Firefox 3.5: Stumbling out of the gate

Tuesday 30 June was the day that Firefox 3.5 was officially released. Many sites sang glorious hymns to its new features and overdue improvements. Based on those initial reports (I'm so gullible) I went slumming over to and downloaded the 3.5 installer. Know ye that I am a unrepentant Googlite, preferring to worship at the shiny altar of Chrome.

I've used Firefox for a long time, helping to use and test it when it was first known as Phoenix (remember them big ugly orange buttons?). Light and lean when compared to Mozilla, it was just what I wanted and needed for my own personal use.

Time marched on, and Firefox accreted features and bloat. In particular it became a memory hog around version 2. I left Firefox at version 2 on my Windows notebook, while upgrading to version 3 under Linux (both willingly as well as part of the general release schedules). I was never really tempted to move from 2 to 3 under Windows; after all, It Worked For Me and that was all that mattered.

Then, in September 2008 I installed the first Google Chrome beta for Windows, and I never looked back. It combined awesome stability with awesome speed and awesome simplicity. I wound up with not one, but two legacy browsers on my Windows notebook; IE 7 and FF 2.

Smoke Test

Based on the glowing review at Ars Technica, I downloaded and installed 3.5 earlier today. FF 3.5 installed without any issues, upgrading my NoScript plugin during the installation process. That is the first time I've every upgraded Firefox and have NoScript properly tracked, so kudos to both teams on that. The new FF also remembered all my open tabs and other bits. From an installation perspective it was fast and absolutely flawless.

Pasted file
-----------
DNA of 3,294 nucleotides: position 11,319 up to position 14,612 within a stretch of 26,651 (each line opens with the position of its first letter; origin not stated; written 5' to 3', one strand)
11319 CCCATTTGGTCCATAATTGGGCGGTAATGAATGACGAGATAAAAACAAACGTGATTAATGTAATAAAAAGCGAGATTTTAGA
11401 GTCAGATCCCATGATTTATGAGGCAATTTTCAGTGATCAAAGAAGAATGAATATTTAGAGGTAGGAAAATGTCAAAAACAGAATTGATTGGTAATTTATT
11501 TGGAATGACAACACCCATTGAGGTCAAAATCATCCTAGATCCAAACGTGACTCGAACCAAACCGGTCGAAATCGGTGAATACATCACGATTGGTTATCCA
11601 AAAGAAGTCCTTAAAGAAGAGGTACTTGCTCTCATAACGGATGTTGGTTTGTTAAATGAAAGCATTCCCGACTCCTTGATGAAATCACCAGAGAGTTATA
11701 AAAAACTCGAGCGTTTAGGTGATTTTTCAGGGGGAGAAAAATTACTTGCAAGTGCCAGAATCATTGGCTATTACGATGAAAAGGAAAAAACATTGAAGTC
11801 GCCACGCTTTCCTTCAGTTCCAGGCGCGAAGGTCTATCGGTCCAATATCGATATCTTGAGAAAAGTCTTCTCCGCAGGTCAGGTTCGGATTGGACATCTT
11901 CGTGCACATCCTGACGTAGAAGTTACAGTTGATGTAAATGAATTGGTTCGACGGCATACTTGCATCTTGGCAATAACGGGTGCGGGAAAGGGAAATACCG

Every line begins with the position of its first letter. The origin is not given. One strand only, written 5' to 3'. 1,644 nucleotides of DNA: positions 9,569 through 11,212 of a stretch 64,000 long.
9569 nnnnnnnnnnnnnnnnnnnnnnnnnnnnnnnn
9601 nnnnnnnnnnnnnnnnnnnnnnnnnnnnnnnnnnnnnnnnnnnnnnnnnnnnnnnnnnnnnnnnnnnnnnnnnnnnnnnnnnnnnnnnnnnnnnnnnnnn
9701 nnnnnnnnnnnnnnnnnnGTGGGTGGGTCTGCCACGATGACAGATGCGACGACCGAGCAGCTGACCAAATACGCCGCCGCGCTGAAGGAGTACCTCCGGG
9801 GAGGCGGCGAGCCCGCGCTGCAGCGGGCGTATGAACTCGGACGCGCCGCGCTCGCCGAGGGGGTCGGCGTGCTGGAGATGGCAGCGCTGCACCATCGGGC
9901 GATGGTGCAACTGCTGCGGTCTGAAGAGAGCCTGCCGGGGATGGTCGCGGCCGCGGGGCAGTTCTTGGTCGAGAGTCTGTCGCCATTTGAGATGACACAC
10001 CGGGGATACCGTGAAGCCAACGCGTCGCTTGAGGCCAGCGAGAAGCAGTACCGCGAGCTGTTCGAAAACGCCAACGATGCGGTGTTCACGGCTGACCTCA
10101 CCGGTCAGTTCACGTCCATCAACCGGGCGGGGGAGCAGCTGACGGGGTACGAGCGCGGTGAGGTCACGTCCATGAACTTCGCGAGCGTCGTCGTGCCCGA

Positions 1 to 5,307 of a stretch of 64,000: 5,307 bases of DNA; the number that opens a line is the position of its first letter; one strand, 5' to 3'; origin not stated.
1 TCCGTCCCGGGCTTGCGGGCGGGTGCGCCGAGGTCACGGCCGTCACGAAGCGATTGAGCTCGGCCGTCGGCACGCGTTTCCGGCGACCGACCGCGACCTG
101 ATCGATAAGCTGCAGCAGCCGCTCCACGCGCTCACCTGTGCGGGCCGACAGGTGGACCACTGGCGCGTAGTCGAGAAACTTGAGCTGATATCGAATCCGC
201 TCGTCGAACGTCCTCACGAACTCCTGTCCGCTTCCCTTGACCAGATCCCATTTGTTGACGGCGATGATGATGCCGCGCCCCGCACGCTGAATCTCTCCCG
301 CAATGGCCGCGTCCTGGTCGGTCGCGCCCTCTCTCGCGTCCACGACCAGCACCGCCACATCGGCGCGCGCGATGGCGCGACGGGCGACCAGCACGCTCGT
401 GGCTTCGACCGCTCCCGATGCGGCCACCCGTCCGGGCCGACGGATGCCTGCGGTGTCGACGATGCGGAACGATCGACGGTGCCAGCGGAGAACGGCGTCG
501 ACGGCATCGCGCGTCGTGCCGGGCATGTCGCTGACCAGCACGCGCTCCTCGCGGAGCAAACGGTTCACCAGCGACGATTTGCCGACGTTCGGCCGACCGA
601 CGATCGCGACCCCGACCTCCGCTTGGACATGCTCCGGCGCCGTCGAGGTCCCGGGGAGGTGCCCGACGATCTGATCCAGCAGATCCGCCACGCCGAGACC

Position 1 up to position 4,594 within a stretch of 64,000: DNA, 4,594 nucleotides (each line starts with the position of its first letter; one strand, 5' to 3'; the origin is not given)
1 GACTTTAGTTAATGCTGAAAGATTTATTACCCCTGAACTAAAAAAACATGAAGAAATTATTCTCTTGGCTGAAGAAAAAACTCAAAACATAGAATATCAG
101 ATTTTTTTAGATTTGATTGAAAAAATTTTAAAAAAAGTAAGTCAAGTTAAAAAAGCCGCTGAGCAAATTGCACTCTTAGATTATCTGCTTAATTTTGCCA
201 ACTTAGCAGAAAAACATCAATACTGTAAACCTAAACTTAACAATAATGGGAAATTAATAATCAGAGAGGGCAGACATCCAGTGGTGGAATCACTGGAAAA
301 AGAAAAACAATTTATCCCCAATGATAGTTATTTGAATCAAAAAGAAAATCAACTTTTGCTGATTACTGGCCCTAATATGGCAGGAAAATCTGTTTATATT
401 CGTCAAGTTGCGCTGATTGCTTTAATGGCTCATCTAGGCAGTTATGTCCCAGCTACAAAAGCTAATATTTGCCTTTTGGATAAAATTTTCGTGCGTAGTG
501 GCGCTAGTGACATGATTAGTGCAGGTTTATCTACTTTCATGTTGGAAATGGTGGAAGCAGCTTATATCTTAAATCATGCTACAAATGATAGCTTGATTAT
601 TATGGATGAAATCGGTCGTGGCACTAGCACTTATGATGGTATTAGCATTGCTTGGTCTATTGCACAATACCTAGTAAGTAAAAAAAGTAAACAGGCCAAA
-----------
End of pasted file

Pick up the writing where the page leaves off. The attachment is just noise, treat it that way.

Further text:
Problems occurred during execution. The Ars Technica article points to a new feature developed for Firefox, 3D transforms. When I executed the demo the entire browser crashed.


One of the three reasons I gave earlier for switching to Chrome was its stability, which is due in no small part to the design decision to use a multi-process architecture, where a process is assigned to each site instance and plugin. Crashes in tabs I can live with. Crashes of the entire browser due to a problem in one tab is no longer excusable, especially within the first 30 minutes of trying out a new release.

I'm in the process of building a proof-of-concept in which certain 'fat' clients are replaced by rich browser applications. One of the assumptions going into this was that I could find at least one rock-solid browser that would not crash if there was an issue in a tab. So far Chrome lives up to that assumption. I had high hopes that FF 3.5 might be as stable, and thus a viable alternative. But after today's minor adventure I'm not so sure. At least I have Chrome.


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